Hypertension is an extremely common cardiovascular condition that can contribute to a number of additional health concerns, such as coronary heart disease, stroke, and even death.
If you are identified as “at risk,” your healthcare professional will likely recommend that you self-test your blood pressure at home. This self-test provides an important baseline for your blood pressure that can be used to determine if you really are in danger of developing hypertension or other potentially challenging diseases.
Primary Reasons for Regular In-Home Blood Pressure Monitoring
An at-home self-assessment isn’t just for an individual at risk, though. These regular checks can offer a thorough insight into the health of even the most seemingly well individual and present a variety of benefits, including:
1. Diagnosing hypertension.
Regular at-home monitoring is effective for both helping to diagnose hypertension and navigate symptoms that mimic hypertension.
Research involving 24-hour ambulatory blood pressure monitoring indicates that most people experience two peaks in their blood pressure each day, typically between 6 and 8 AM and later between 5 and 8 PM. Your blood pressure is typically elevated between 30 to 50mmHg during these peak periods. Some patients with early hypertension may only experience higher blood pressure during one of the peak periods. Because these peak periods fall outside of the normal schedule of most doctors’ appointment times, you could actually go without a diagnosis. Self-testing provides the opportunity for readings during these peak periods to help your doctor identify early-onset hypertension.
In some cases, doctors will administer medical treatment or a prescription medication to you if you are experiencing common symptoms of high blood pressure, such as a headache and/or dizziness. However, a true diagnosis can only be made with adequate information in order to rule out external factors that may be causing a rise in blood pressure, including work tension, mood swings, and even personal emergencies. Self-testing helps rule out those extraneous factors and present accurate information to solidify a diagnosis.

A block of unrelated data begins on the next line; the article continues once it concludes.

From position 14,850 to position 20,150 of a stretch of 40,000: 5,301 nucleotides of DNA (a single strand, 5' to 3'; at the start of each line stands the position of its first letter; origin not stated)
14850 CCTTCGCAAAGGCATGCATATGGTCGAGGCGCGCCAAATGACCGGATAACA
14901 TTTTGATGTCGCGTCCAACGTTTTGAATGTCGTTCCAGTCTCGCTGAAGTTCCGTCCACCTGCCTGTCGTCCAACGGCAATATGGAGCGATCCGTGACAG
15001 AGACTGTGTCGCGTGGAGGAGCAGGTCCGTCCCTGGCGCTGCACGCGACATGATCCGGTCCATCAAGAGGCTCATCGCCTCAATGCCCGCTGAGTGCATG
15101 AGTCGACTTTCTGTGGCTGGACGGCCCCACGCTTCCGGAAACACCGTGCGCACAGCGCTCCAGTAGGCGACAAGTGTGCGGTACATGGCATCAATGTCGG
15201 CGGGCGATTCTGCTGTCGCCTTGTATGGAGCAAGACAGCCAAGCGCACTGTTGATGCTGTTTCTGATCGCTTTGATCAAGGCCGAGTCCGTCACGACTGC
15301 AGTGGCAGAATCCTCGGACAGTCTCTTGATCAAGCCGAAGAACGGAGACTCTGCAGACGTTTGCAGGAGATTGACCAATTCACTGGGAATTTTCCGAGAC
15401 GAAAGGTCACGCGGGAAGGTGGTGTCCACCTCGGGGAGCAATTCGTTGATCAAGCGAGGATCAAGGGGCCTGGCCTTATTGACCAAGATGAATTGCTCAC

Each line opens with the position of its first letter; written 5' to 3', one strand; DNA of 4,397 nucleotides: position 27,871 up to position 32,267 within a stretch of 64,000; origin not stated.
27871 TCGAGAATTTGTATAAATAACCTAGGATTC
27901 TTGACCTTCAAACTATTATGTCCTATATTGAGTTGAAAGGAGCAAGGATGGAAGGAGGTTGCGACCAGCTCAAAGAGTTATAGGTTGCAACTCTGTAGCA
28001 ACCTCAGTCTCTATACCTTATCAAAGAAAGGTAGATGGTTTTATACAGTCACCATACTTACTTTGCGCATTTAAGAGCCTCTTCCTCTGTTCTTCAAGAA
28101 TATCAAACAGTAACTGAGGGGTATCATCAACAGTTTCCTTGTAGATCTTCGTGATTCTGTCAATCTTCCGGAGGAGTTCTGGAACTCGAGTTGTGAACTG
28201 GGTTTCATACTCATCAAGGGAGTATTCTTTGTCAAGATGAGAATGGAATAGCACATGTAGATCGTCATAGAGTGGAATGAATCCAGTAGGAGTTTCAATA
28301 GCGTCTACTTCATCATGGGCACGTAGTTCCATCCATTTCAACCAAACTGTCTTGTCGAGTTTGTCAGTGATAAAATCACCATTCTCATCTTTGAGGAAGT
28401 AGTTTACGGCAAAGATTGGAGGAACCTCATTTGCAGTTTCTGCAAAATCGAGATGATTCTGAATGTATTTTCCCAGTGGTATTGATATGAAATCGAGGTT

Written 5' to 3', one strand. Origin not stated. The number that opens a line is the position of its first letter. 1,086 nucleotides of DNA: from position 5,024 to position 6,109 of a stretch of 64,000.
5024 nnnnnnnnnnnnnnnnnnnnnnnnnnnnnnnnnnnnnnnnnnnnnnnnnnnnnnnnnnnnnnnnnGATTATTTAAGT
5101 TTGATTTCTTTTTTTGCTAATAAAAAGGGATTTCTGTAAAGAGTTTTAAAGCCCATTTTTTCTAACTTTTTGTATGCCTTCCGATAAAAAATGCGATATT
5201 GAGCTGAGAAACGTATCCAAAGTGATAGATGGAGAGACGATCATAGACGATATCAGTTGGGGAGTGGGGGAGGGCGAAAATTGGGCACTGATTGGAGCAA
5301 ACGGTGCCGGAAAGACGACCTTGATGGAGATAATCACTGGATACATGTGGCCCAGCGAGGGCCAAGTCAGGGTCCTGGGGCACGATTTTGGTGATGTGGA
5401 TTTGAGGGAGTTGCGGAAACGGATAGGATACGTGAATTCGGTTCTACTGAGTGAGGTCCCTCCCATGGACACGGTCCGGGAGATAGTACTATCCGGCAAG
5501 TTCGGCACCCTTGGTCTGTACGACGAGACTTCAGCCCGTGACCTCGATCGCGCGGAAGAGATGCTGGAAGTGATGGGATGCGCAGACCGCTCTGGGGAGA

2. Identifying “white coat hypertension.”
Some individuals experience elevated blood pressure when in a medical setting due to the stress of being in the doctor’s office or hospital. Self-testing is an effective way to rule out hypertension that may actually just be associated with this situational high blood pressure, known as “white coat hypertension.” This white coat hypertension accounts for as much as 20 percent of the total number of patients diagnosed with hypertension; however, the condition is really only a temporary reactive blood pressure elevation. At-home testing helps identify the situational elevation, but it also helps keep track of your blood pressure should the condition develop into a more aggressive condition. Regular monitoring provides real-life readings of your blood pressure to create a baseline for comparison.
3. Monitoring treatment outcomes.
Individuals experience various symptoms when dealing with high blood pressure. Regular monitoring at home can actually create a baseline for your symptoms and provide valuable information regarding treatment outcomes. This practice will also help you, doctor, effectively adjust your drug and dosage as needed. Regular monitoring helps your doctor develop a treatment program that is right for you as well as to correct any prior evaluation concerns.
4. Observing complications and administering emergency treatment.